In the future the dynamical behavior of many relevant systems will be characterized by the joint behavior of possibly large numbers of heterogeneous subsystems that are interconnected via some form of communication network. Examples for this are traffic systems, energy systems, manufacturing systems, cooperating robots or telecommunication networks. In addition such networked systems also play an important role in biology or for example in social groups. The development of systematic approaches to solving decision making problems in such networked cyber-physical systems will of course be of crucial importance but poses new challenges to many fields of science including control, communication and computer science. In this talk we will discuss these challenges and some solution approaches from the view of systems and control theory. With a number of examples we will demonstrate the current state of the art and propose research directions for the future.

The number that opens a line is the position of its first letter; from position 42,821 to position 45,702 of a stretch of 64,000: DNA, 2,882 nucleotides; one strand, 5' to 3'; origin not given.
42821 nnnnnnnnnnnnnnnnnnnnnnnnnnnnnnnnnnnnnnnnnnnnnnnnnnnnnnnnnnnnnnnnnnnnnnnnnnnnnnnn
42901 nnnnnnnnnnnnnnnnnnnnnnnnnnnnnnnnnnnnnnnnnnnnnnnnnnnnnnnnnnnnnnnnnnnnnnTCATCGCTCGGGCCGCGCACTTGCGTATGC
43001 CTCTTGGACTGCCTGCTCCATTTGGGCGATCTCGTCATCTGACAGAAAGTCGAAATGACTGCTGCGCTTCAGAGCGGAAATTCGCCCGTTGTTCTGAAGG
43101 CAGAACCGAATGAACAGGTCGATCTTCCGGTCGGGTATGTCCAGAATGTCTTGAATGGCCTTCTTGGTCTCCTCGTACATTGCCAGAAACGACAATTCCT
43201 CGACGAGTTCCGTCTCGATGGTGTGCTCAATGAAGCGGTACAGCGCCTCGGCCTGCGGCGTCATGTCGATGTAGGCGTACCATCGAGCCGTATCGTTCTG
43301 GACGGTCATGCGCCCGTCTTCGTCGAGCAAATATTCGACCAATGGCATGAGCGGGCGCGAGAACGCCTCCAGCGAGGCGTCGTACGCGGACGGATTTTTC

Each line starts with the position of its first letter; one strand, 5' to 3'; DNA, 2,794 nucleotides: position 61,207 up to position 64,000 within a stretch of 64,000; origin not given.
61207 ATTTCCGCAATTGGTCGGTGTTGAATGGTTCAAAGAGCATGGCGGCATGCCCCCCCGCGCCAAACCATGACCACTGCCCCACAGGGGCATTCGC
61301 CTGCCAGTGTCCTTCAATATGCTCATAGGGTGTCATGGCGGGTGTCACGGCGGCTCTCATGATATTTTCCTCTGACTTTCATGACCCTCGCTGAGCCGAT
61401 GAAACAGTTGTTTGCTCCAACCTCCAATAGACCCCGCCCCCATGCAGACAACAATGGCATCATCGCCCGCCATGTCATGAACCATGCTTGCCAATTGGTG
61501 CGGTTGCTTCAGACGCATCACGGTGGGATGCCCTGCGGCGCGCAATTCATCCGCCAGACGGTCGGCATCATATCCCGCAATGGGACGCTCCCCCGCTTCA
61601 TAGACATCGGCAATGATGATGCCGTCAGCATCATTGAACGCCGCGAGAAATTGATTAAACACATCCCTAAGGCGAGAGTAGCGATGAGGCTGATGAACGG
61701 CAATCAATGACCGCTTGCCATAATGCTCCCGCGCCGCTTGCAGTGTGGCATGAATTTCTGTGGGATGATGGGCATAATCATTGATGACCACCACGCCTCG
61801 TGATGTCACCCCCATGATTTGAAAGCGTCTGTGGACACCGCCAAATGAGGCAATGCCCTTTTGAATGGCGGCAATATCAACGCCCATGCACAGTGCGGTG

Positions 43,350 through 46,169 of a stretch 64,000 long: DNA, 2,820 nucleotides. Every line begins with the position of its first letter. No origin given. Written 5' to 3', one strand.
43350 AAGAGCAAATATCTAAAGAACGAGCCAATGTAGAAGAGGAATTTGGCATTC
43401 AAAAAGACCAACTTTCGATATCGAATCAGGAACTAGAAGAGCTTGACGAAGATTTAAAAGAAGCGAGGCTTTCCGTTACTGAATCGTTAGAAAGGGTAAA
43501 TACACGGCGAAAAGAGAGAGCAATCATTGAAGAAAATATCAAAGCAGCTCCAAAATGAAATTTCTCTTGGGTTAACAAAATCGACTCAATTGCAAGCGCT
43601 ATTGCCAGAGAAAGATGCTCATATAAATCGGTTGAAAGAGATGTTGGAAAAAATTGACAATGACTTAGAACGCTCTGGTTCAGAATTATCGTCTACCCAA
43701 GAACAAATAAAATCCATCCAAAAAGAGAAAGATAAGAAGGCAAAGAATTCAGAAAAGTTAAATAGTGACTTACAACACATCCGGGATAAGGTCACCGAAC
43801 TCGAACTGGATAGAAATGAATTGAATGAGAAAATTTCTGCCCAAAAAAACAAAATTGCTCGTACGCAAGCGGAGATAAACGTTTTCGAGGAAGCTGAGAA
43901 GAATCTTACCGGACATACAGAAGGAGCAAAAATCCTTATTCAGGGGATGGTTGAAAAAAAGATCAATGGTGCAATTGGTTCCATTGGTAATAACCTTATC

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Frank Allgower is director of the Institute for Systems Theory and Automatic Control at the University of Stuttgart in Germany. He studied Engineering Cybernetics and Applied Mathematics in Stuttgart and at the University of California at Los Angeles (UCLA) respectively and received his Ph.D. degree from the University of Stuttgart. Prior to his present appointment he held a professorship in the electrical engineering department at ETH Zurich and visiting positions at Caltech, the NASA Ames Research Center, the DuPont Company and the University of California at Santa Barbara. Frank Allgower's main research interests are in the area of systems and control with emphasis on the development of new methods for the analysis and control of nonlinear systems. Application interests range from control of mechatronic systems to the new field of systems biology. At present Frank Allgower is Editor for the journal Automatica and serves as Associate Editor or on the editorial board of several further journals. He is on the scientific council of the German Society for Measurement and Control, is on the Board of Governors of the IEEE Control System Society, is on the Council of the International Federation of Automatic Control (IFAC), and is chairman of the International Affairs Committee of the IEEE Control System Society. He received several recognitions for his work including the IEEE distinguished lectureship, the appointment as IFAC Fellow, the Landeslehrpreis Baden-Württemberg, and the Gottfried-Wilhelm-Leibniz prize of the Deutsche Forschungsgemeinschaft.
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